“I worry that you can only have a license for one activity,” says Deus, who discovered in the mismanagement of Correos de Cuba (Cuban Postal Service) a niche market and created, under the license for messenger services, Mandao Express, a small company whose business is sending documents and parcels instantly. “When you have your own business, you make an effort to move it forward, and on December 31 I myself delivered food until nine o’clock at night,” she explains.
“Mandao Express was a necessity, and many times we wanted to send the documents we processed to our clients and we did not have anyone to do it for us, so as of 2016 we do it with our own company,” she explains.
“I think the State does not see self-employment as we see it, as something positive, which is good for the country,” she says. From her point of view, the law should be more proactive and instead of limiting the exercise of entrepreneurship to the currently defined 122 licenses, establish a structure for each entrepreneur to create a business where she discovers a need.
For Deus, the Cuban state would have had to invest millions in creating the more than 550,000 jobs that self-employed workers have created with practically no support. The businesswoman also points out that the contribution of this sector to the national economy is vital. In municipalities such as Trinidad, the contribution of the private sector to the treasury exceeds that of state companies.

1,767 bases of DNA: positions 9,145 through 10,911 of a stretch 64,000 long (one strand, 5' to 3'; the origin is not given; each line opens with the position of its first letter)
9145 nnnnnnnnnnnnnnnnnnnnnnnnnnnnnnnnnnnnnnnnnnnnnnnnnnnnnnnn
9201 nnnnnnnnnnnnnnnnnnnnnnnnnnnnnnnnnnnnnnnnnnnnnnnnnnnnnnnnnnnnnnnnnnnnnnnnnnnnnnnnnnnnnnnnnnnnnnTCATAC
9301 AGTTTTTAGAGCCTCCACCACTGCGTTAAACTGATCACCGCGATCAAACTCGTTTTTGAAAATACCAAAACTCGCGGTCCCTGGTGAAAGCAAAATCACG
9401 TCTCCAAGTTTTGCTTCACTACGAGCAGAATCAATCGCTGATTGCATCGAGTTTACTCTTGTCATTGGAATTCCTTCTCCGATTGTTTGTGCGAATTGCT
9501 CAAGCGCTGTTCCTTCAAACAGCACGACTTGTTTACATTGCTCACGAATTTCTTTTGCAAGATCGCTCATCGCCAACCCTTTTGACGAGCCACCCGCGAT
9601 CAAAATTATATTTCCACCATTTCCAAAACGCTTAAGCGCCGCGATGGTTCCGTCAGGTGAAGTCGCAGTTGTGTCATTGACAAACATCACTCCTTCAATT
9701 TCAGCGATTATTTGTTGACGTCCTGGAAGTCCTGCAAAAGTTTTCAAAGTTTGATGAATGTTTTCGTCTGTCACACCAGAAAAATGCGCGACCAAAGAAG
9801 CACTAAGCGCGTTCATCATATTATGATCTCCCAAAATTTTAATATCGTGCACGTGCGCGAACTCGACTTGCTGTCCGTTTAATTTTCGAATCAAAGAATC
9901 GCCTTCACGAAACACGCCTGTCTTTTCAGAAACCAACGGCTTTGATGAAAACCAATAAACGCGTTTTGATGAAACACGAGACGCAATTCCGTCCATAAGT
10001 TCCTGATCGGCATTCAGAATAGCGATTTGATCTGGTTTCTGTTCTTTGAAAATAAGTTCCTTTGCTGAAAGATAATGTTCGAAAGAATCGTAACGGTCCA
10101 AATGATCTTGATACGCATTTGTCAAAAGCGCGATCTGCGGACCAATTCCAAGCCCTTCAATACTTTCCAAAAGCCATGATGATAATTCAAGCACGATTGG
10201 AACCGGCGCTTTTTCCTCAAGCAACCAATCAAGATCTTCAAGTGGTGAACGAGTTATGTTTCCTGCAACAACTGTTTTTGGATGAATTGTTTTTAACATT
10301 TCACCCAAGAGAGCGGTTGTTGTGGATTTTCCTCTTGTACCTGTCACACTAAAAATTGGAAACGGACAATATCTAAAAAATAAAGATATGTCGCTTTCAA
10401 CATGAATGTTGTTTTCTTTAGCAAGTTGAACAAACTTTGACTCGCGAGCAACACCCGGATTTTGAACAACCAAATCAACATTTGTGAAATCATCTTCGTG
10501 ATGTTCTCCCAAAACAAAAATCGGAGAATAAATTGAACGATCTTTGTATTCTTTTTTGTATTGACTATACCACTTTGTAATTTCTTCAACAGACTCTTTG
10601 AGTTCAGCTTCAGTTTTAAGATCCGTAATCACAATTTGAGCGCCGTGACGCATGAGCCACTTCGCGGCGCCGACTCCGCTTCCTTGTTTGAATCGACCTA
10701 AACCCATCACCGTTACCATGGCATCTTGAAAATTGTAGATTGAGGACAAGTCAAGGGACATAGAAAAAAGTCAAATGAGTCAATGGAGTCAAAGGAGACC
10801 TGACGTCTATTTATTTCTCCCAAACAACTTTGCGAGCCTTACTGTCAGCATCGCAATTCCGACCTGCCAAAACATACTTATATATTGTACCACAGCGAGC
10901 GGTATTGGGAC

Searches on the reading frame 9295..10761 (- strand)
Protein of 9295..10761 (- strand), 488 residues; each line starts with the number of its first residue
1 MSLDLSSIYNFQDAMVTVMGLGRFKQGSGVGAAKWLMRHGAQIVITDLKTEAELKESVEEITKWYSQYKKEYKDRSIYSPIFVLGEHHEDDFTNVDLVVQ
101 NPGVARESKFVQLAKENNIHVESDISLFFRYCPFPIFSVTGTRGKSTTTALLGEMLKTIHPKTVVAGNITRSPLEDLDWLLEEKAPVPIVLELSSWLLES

“I would love to see self-employment as a real option so that our young people do not have to emigrate in search of opportunities, for there to be wholesale markets so we can avoid the black market, with laws for small and medium enterprises that recognize us as entities and not as ’natural persons’,” she says.
An assiduous reader of the weekly magazines The Economist and Forbes, Deus realized that in Cuba there was not enough literature dedicated to business. That’s why she decided to create Negolution, a Cuban digital magazine focused on that sector.
“Negolution came up at the end of 2016. We combine the words evolution, revolution, solution, with negocios (businesses), and that’s how the name was born. In each issue, we publish inspiring stories of small businesses on the island and give advice so that entrepreneurs can move forward with their business,” says Deus.
Negolution is distributed through the weekly packet. Deus says that on the website the latest edition has had more than 15,000 downloads.
“We received a lot of feedback from our readers, and our mail is always full of messages of support and collaboration,” says Deus, who is proud that her magazine’s digital portal was designed as a free gift from one of the readers.
Deus and Oniel Díaz, another entrepreneur from the island, sent a letter to the authorities expressing their concern about the situation of self-employment on the island. Officials from the Ministry of Labor and Social Security responded to the letter with a meeting in which they discussed issues such as the commercial import permit, the need to maintain spaces for dialogue, and wholesale markets. The authorities assured Deus that the freezing of licenses was a “temporary” thing.
Despite the dialogue with the authorities, Deus believes that self-employment on the island is looked on badly by the authorities.
“There was a group of people who were doing a lot of work in tourism and that has fallen off,” she says. The setback in the reestablishment of relations with the United States has meant the loss of thousands of tourists who were arriving from that country, a strong blow for those renting rooms and houses to tourists and to the paladares, the most lucrative activities within the private sector.